A Threat Ignored? Ethnic Azerbaijanis Increasingly Inclined to Radicalism

Young ethnic Azerbaijani writer, Joshgun Jafar, thinks poor education of ethnic Azerbaijani people living in Georgia is the reason for many problems, including the fact that missionaries of Sunni and Shiite directions of Islam get easy access to the young uneducated Muslim population here. He wants to see progressive, educated, tolerant and capable peers who respect others’ opinions and freedom.

“I became the target of many threats, even death threats, because of my critical articles about the recent increasing inclination of ethnic Azerbaijanis living in Georgia towards religious fanaticism, Sharia laws, and life with outdated stereotypes. This further proves that ethnic Azerbaijani people are more and more inclined to radicalism,” said Joshgun Jafar, who lives in Muganli village of the Gardabani municipality. Joshgun is the only one among his brothers and sisters who has received higher education.

“Our family tried hard to provide high education at least for me. I received a diploma of philosophy in Iran. I am very concerned about my friends not being able to get a normal education. I tried not to remain indifferent to this problem. I think through my poetry and articles I can reveal many issues from a different perspective.”

“Missionaries from Iran, Turkey and Saudi Arabia spend a lot of money on religious propaganda in the regions of Georgia predominantly inhabited by Muslims. In response to that, the Government of Georgia does nothing. It is a very important issue – religious radicalization might become a reason for controversy and provocation in society. They have already started convicting people under the Sharia Law in Azerbaijani populated villages [here].”

A resident of Karajala village in Telavi district was convicted under the Sharia Law and had his finger cut off. Karajala village attorney of Telavi District Administration, Alasgar Sardarov, has spoken openly of the threat of Wahhabism throughout the past five years:

“Several years ago, youth from Turkey began a program of propaganda on radical religious ideas. Nobody doubted that they had other plans, too. A short time later they grew beards and began dressing in short trousers. Cutting off a finger is nothing to a Wahhabi. One man had this done to him because he stole a cow, and this was supported as the punishment for thievery according to their religion.”

Telavi district is located close to the Kist inhabited Pankisi Gorge. Telavi Municipal Board Deputy Chairman Ruslan Ashurov said, unlike most ethnic Azerbaijani inhabited villages, Karajala village has good social infrastructure and the population is more educated, with the majority of locals having knowledge of the Georgian language. However, the ‘missionaries’ are still attracting more and more into their group.

Near the butcher’s where the man had his finger cut off, a young man, who calls himself a member of the ‘Sunni promotion society’ and a ‘believer,’ claims he has over 350 friends.

“According to our religion, every Muslim should live and die for Jihad. Death is also a mission. If you are Muslim, you must not be afraid of death at all and you must always be ready for it.”

Karajala village school director Elza Ashurova said the influence of Salafists has been increasing over the past years and more and more children are skipping lessons.

“Children who are close to radicals or are members of such families do not come to class during the fasting period. I tried several times to persuade the Akhund of the mosque to let the children go to the mosque after lessons. But he refused, telling me there is a fixed time for praying to Allah and it is of utmost importance to do so.”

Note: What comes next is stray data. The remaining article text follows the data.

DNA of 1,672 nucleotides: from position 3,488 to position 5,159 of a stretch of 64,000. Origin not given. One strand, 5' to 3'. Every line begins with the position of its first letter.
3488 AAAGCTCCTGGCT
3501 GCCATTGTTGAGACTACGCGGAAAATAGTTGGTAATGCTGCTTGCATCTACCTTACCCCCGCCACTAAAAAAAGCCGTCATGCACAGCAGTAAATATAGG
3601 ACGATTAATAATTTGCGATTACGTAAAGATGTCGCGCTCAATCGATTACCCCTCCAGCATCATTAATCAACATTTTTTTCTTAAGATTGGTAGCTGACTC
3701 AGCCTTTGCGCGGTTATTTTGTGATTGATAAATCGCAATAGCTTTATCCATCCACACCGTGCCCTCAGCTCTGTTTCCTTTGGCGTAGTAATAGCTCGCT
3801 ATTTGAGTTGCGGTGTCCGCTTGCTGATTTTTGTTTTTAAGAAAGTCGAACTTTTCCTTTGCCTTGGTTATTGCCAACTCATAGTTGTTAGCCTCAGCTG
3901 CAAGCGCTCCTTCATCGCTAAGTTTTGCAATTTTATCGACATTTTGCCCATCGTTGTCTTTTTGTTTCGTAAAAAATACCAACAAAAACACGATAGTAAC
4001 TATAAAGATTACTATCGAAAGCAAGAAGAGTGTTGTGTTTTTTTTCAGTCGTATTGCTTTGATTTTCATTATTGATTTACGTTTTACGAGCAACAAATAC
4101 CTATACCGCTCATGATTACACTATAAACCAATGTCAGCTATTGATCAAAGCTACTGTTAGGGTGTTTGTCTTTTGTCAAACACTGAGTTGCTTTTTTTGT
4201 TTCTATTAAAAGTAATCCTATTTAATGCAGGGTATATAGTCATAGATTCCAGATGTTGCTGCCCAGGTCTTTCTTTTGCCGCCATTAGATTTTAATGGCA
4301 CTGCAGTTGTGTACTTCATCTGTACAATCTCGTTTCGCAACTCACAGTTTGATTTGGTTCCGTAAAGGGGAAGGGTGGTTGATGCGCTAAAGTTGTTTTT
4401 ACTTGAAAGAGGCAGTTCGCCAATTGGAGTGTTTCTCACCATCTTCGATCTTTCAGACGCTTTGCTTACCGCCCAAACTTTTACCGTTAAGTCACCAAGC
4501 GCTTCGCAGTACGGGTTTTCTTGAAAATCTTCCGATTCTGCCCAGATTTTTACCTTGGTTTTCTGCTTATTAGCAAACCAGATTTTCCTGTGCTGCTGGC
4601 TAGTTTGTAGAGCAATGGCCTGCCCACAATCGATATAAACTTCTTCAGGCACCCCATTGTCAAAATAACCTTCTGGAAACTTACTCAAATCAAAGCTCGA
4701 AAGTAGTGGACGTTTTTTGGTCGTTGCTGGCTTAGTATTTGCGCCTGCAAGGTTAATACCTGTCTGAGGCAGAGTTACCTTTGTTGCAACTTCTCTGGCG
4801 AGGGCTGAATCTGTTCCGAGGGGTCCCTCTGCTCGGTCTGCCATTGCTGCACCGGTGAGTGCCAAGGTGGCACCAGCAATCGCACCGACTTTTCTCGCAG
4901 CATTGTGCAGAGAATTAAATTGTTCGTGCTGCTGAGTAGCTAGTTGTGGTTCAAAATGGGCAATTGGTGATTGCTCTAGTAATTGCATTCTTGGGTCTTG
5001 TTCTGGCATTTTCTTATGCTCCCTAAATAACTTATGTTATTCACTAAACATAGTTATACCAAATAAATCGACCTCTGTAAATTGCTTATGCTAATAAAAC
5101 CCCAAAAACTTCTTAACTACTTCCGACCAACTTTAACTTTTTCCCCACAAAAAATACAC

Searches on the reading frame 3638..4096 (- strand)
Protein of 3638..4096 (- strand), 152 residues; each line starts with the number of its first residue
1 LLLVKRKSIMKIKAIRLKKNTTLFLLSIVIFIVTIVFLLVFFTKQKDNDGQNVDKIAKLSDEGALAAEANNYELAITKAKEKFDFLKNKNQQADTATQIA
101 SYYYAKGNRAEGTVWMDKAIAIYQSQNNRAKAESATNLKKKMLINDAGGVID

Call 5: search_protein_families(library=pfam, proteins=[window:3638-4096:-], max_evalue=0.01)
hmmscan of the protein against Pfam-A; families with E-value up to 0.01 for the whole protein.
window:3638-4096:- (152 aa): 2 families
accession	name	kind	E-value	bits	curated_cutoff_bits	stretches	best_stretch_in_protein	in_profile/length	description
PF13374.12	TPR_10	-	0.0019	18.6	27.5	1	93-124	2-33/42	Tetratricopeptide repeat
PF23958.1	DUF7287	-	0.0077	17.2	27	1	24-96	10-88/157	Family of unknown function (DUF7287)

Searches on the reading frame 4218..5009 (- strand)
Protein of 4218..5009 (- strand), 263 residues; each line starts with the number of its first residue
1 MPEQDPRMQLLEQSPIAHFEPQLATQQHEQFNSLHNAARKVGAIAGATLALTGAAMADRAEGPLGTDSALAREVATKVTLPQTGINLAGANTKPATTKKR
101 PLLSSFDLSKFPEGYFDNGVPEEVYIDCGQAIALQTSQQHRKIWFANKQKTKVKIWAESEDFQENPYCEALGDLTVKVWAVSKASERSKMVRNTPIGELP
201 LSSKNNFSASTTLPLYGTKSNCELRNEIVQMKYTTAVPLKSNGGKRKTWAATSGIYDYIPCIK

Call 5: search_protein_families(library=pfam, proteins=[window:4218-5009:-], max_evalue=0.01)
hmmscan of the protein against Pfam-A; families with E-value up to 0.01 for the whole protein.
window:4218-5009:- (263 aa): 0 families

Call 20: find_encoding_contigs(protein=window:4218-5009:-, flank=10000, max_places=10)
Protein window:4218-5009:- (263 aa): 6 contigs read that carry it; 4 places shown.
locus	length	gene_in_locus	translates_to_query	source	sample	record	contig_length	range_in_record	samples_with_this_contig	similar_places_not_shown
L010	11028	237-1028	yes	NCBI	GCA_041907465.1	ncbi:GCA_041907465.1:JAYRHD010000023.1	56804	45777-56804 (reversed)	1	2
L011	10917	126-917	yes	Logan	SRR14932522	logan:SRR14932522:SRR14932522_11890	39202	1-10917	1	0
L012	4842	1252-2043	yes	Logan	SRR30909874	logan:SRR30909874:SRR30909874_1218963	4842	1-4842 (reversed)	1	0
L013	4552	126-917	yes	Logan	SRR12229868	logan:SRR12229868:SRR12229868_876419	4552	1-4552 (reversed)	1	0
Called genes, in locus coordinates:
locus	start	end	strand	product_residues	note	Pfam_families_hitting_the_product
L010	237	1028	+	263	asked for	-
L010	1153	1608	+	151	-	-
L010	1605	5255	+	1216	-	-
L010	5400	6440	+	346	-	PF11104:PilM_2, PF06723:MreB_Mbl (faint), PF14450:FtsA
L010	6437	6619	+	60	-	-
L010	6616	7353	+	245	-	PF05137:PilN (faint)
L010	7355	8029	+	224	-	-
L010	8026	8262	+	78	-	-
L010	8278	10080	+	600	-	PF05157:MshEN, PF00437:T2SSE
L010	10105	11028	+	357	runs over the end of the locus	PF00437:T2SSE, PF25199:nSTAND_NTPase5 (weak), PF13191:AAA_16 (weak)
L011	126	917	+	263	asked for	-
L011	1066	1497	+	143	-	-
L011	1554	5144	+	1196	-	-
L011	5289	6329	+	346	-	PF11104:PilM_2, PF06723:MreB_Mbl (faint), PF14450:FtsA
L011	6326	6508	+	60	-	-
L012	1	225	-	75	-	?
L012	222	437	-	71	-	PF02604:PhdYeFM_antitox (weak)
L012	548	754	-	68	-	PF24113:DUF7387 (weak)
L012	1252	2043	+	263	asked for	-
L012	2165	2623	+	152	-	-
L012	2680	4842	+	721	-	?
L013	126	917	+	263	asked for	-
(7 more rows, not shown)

Ashurova said that teachers have found religious materials in the computers of the first-grade pupils. Interviews with pupils revealed that parents recorded these programs in their computers and requested children to learn the materials by heart. Some parents do not allow their children to participate in certain school events because of their religion.

According to Zaza Vashakmadze, Head of the State Committee of Georgia on religious issues, they are aware of the increasing inclination of people towards radical religious movements not only in Telavi but also in other regions. “There are people among the Muslims, mostly ethnic Azerbaijanis, that have connections with radical religious groups,” Vashakmadze said. “We know about it but cannot interfere unless we receive complaints from those regions and so far nobody has reported any interference in their private lives. Therefore, from a legal point of view, it is impossible for us to do anything.”

Sheikh of the Georgian Muslim Department Ramin Igidov said attention is not being paid to the increased radical religious teachings in villages in the Kvemo Kartli region.

“Recently, the number of ethnic Azerbaijani people going to fight in Syria has increased. Apparently, the government has faced some problems in the fight against this problem. It is difficult because all their efforts are evaluated as restriction of the freedom of religion.”

Georgian Parliamentarian Mahir Derziev said the radical direction of religion became strong in Georgia during Mikheil Saakashvili’s presidency.

“Wahhabis arrived in Georgia from other countries and settled in Pankisi Gorge with the permission of the previous government. Since local radicals are against the Assad regime, Saakashvili’s government supported them in everything. Saakashvili has left and this problem is still unresolved.”

Leader of the Public Movement ‘Dignity in Georgia,’ Alibala Asgarov, said the government is not interested in the problems of religious radicalism.

“Apparently, the Government of Georgia does not perceive it as threat to their people and does not hurry to interfere.”

Tural Gurbanli


'Family shoes outside a mosque'. Photo from www.janejolly.com

26 November 2015 20:34